Wednesday, October 21, 2009

The cap and trade Vs carbon taxes debate revisited

Outside the mainstream of economic policy making, dominated as it is by the more glamorous issues like financial market regulation and macroeconomic policy making, one of the biggest areas of ideological and academic divide is over policies on greenhouse gas emissions reductions to address the climate change challenge. While everyone agrees that fundamental to addressing this issue is raising the price of carbon and ensuring universal participation, there is a sharp divide over which of the two alternatives - cap-and-trade and carbon taxes - is superior.

One group of environmental economists, led by the likes of Robert Stavins of Harvard, favor cap-and-trade, while the other group, led by William Nordhaus of Yale, pump for globally harmonized carbon taxes to combat carbon emissions. While conceding the relative superiority of cap-and-trade on grounds of economic efficiency, this blog has consistently argued in favor of carbon taxes as a superior alternative, only on the basis of its ease of administration and implementation. The fact that any meaningful emission reduction plan has to involve all the countries of the world, gives added importance to harmonization of policies across nations. Carbon content based taxes may be easier to harmonize than cap-and-trade.

This debate also carries relevance on a deeper public policy making canvas, on the issue of trade-off between policies which generate the greatest economic efficiency but face implementation challenges on the one hand, and those that are slightly less efficient but are easier to implement on the other hand. Cap-and-trade appears to be belonging to the former camp while carbon taxes to the latter.

Cap-and-trade permits those who can reduce their emissions at the least cost to sell their saved carbon credits (or certified emission reductions, CERs) to those facing higher marginal costs, and thereby achieves economic efficiency - lowest cost and least distortions. Unlike any other form of emission reduction policy, as Robert Stavins points out, cap-and-trade differentiates among emission sources and confers a compliance flexibility which can be used to cut emissions at the lowest cost.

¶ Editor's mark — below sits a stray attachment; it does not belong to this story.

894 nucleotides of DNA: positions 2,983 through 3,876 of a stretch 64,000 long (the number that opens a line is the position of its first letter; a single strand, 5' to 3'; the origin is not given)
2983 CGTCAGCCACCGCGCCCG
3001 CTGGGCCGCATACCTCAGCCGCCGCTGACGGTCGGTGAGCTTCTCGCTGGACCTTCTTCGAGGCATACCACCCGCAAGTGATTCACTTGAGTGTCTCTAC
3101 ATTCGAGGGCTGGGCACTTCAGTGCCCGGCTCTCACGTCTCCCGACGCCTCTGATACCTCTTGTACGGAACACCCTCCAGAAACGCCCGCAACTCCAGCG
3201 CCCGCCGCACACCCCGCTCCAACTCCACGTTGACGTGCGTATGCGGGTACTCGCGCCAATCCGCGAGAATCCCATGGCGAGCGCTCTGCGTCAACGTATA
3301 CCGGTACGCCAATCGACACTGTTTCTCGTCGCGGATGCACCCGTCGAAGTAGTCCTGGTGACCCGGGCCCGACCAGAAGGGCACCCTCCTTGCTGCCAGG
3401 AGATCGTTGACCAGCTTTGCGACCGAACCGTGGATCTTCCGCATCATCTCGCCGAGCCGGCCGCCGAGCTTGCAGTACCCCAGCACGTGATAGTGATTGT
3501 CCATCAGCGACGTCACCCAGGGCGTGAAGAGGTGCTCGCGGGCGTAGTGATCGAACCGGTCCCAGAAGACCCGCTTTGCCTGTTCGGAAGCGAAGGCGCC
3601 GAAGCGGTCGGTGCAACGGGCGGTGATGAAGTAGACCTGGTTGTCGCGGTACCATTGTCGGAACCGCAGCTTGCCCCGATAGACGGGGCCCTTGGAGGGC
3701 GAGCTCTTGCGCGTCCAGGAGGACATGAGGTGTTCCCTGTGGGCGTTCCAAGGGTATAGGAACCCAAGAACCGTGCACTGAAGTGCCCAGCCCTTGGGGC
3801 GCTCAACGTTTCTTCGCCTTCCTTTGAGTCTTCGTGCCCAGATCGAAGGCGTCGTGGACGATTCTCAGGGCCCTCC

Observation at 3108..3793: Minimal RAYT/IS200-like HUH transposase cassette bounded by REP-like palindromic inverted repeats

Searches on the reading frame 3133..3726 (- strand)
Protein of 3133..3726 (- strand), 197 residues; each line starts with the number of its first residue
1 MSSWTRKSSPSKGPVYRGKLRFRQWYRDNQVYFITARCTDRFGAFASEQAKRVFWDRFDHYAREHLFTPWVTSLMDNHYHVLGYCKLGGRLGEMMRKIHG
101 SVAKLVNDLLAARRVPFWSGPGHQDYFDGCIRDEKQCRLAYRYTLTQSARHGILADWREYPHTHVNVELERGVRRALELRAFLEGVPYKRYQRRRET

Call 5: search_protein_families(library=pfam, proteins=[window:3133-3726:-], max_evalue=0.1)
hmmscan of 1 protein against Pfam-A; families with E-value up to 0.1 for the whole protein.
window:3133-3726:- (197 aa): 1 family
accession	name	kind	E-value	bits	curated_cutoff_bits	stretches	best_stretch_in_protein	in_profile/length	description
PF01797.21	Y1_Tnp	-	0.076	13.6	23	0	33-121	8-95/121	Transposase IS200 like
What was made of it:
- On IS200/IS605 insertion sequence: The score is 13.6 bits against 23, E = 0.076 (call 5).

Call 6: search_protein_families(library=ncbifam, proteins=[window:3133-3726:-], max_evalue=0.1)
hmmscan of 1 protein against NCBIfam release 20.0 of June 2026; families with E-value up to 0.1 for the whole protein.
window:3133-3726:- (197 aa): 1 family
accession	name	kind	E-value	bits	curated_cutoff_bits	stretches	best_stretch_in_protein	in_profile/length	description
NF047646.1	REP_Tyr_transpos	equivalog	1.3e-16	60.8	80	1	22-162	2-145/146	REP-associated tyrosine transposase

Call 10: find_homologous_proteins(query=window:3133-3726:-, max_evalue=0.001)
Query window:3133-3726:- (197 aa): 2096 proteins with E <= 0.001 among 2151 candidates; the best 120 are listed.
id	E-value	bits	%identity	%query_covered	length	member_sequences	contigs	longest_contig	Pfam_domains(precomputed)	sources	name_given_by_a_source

The economics of both are captured in the two graphs below. First, Paul Krugman models the deadweight loss to emitting businesses and the economic benefits to both emitters and consumers of their products.



The carbon tax imposes a deadweight loss indicated by the red triangle.



Here is a list of possible implementation problems associated with cap-and-trade that can come in the way of achieving the desirable objectives.

1. Difficulty in selection of projects eligible for issuance of carbon credits by the UNFCC. Projects which use clean technologies or those which reduce greenhouse gas emissions cannot become the sole criterion, since there are many such projects which would in any case have come up because of their lower life-cycle costs. Even these projects now become eligible for carbon credits and the resultant subsidy.

To take just one example, all solid waste management projects or lighting energy saving projects, which would have come up in any case, are now eligible for carbon credits. These CERs are a straight subsidy to these projects. The only reason why there has not bee a flood of such projects from developing countries is lack of awareness and the bureaucratic barriers to entry (hiring of consultant, host government certification, and then approval by the UNFCC, and then finding a buyer).

2. In developing countries, where adherence to even basic and visible environmental safeguards are at a premium, it may be extremely difficult, well-neigh impossible, to monitor greenhouse gas emissions. Therefore, it will be difficult to monitor the compliance of projects eligible to sell carbon credits. And enforcement will be an even bigger challenge.